By Patricia Zick @PCZick
Sports Fan? “No way,” she said before she moved to Pittsburgh.
This is a tale of a woman who rebelled against her upbringing with four older, and athletic, brothers.
For years, I hated sports because they took most of my family away from me on weekends and holidays. They might have only gone as far as the living room floor, sprawling out in front of our black and white television set adorned with rabbit ears. (For those of you too young to know, the rabbit ears were antennas, pointed toward the nearest television stations.) My brothers and father focused solely on the game at hand. Sports also took my parents away as they attempted to attend every sports event of each of my brothers.
Yes, I hated sports, with certain conditions. I loved the Detroit Tigers because one of my brothers signed with them in 1965, and we went to many games during his two-year stint in the minor leagues. I only loved them live – not on the television.
My first husband was not an athlete, and he didn’t share my family’s obsession with professional and college football, basketball, golf, hockey, and baseball. I buried my head in the sand when we moved to Florida to the land of Gators. I worked with folks who wore orange and blue underwear, and still I resisted through the Spurrier years and Tebowdom.
Then something miraculous occurred. I moved to Pittsburgh and married a man who’d grown up with my brothers in Michigan, yet lived in southwestern Pennsylvania for more than three decades. He indoctrinated me when he took me to a driving range for my first attempt in forty years at swinging a club. I missed and nearly spun myself around on the fake grass. Embarrassed, I looked at my Pittsburgh man.
“Come on,” he said. “You come from a long line of athletes. You have this in your genes.”
At first, it ticked me off. And then, it clicked. I swung and hit the ball more than 200 yards.
Thus began my re-indoctrination into the sports world.
The training continued with my first Steelers game at Heinz Field on downtown Pittsburgh’s northside. How could I resist a stadium where the glittering lights of downtown skyscrapers reflected in the three rivers of Pittsburgh? How could I resist the giant Heinz ketchup bottles at one end of the stadium that open and pour out ketchup when the home team makes it to the red zone?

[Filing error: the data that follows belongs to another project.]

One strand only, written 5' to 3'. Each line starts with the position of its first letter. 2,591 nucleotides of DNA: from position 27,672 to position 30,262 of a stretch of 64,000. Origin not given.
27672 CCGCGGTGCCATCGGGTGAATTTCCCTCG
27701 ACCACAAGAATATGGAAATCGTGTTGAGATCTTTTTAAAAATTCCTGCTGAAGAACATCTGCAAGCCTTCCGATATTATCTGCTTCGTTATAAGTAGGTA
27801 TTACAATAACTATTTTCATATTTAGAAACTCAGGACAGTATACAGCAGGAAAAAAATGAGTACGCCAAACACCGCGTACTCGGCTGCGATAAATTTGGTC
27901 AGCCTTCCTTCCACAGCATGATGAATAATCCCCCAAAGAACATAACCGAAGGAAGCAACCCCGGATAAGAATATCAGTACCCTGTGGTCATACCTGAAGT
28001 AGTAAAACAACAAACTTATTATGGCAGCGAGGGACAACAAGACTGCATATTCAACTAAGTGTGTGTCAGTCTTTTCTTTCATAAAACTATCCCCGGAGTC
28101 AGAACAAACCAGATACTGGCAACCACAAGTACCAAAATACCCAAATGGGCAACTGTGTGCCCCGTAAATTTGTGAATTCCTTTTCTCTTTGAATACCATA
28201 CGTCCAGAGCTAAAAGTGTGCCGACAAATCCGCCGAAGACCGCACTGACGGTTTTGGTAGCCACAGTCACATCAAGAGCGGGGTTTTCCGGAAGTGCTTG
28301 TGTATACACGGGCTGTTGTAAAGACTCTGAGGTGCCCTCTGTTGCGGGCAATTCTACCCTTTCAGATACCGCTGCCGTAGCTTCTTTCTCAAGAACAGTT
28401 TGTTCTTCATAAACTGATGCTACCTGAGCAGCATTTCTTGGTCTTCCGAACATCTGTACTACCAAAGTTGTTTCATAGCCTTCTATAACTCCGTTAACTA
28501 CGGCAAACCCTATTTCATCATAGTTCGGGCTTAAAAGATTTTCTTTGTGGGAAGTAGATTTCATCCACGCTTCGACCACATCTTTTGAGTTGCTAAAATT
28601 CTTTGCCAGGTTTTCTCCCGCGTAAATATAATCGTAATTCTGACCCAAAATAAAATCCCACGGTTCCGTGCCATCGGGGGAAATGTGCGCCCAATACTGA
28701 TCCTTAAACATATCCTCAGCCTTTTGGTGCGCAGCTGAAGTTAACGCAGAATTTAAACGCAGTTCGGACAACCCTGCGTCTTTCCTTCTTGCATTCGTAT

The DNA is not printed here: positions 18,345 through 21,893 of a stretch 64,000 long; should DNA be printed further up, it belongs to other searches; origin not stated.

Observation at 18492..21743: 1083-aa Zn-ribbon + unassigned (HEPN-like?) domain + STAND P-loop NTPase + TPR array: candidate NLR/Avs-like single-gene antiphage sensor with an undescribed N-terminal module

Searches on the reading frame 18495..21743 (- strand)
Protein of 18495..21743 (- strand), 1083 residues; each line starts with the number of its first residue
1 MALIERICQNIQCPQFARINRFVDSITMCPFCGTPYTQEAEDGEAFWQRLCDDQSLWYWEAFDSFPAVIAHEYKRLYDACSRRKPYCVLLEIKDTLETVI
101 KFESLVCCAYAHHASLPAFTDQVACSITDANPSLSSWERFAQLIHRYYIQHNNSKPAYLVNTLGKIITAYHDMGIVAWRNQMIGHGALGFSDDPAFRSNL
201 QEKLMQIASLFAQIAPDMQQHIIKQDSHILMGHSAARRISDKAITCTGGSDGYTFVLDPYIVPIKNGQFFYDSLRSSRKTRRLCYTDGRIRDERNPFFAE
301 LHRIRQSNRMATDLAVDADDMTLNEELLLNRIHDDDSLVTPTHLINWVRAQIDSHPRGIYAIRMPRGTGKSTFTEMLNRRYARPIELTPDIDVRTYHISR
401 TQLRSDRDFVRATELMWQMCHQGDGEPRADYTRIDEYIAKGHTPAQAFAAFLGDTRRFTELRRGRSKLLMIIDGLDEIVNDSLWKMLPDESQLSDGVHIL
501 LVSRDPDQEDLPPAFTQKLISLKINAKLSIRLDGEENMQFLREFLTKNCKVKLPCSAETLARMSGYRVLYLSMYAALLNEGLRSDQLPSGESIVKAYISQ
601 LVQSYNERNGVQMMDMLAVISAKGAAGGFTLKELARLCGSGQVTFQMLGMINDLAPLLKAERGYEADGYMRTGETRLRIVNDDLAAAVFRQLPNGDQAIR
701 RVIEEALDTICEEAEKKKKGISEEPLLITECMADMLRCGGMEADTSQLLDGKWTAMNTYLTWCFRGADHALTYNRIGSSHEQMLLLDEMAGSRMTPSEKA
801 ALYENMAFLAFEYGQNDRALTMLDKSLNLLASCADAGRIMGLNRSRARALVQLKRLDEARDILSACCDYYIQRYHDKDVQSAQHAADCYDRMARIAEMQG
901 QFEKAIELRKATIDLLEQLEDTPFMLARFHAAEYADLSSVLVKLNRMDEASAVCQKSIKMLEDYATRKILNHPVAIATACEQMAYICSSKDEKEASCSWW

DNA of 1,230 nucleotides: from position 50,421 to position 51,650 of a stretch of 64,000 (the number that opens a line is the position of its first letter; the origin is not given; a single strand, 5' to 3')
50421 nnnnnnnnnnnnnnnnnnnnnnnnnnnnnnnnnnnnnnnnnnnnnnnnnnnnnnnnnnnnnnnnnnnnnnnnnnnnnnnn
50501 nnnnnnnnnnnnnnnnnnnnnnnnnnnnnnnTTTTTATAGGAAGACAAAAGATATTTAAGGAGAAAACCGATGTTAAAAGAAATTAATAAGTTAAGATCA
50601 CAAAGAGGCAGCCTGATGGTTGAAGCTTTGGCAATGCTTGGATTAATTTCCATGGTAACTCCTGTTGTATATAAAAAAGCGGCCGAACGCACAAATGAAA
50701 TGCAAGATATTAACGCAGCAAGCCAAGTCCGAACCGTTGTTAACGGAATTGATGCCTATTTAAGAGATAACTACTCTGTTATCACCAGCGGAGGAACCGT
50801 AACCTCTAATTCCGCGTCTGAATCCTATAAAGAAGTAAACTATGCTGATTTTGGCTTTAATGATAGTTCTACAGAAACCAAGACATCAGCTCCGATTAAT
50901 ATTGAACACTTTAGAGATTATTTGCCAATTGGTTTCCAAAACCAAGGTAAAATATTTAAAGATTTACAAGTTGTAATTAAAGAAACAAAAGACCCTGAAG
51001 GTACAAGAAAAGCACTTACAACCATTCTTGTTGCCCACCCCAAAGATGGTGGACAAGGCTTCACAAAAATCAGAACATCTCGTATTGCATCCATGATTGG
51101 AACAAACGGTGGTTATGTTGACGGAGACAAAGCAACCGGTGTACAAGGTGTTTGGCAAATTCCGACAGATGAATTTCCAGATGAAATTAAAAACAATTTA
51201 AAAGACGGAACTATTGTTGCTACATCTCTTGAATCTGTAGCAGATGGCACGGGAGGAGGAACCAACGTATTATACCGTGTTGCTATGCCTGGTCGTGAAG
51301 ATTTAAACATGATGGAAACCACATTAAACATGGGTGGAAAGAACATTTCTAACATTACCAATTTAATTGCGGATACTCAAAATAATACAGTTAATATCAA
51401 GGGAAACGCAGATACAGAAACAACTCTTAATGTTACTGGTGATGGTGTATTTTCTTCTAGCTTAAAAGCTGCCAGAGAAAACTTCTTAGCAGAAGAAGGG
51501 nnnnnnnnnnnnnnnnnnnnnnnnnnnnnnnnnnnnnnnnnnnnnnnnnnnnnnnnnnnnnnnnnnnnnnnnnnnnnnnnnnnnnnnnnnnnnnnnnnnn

We went to an August 2009 Pirates game at PNC Park, which is rated as one of the top baseball stadiums in Major League Baseball. It was a Friday night at the end of yet another losing season for the Pittsburgh Pirates. We were nearly alone in the seats and moved as close as we could to the action. I saw Andrew McCutchen and Neil Walker in action and wondered why the team couldn’t do better. We went to more games in 2010, 2011, and 2012 as they continued to lose, with short glimmers of hope when the bats of Pedro Alvarez and “Cutch” slung balls into the bleachers. I slowly became a fan.
Then there were the Penguins. We went to several games each season. Last year, they were contenders once again for the Stanley Cup only to lose badly to Boston in post-season play. I was sad for Crosby, Malkin, and the rest of the young men who played so hard for Pittsburgh.
To put salve on the wound, expectations began rising for the Pirates in spring 2013. I refused to hope for anything but a win at the games I attended. We went four times this season, and they lost each time. We waited for two months, and then couldn’t resist heading down to PNC Park for one more try a few weeks ago. This time – four years after my first game – the stadium was filled with cheering fans, and they won.
A few weeks ago, the Pirates and their fans could boast about their first winning season in twenty years. They most certainly will be in the playoffs once the regular season ends next weekend.
I can’t explain how it happened, but it did. I’m almost a bigger fan than my husband because I always hope for the win. He gives up early in the games, but I hold on for the miracle. In my miracle, the Steelers beat the Bears despite a two-touchdown deficit; the Penguins win at least one game against the Bruins in the playoffs; and the Pirates make it to the World Series.
If my miracles continue to occur, the Tigers and the Pirates will slug it out for the top honor in October.
If this happens, there’s no way I’ll lose.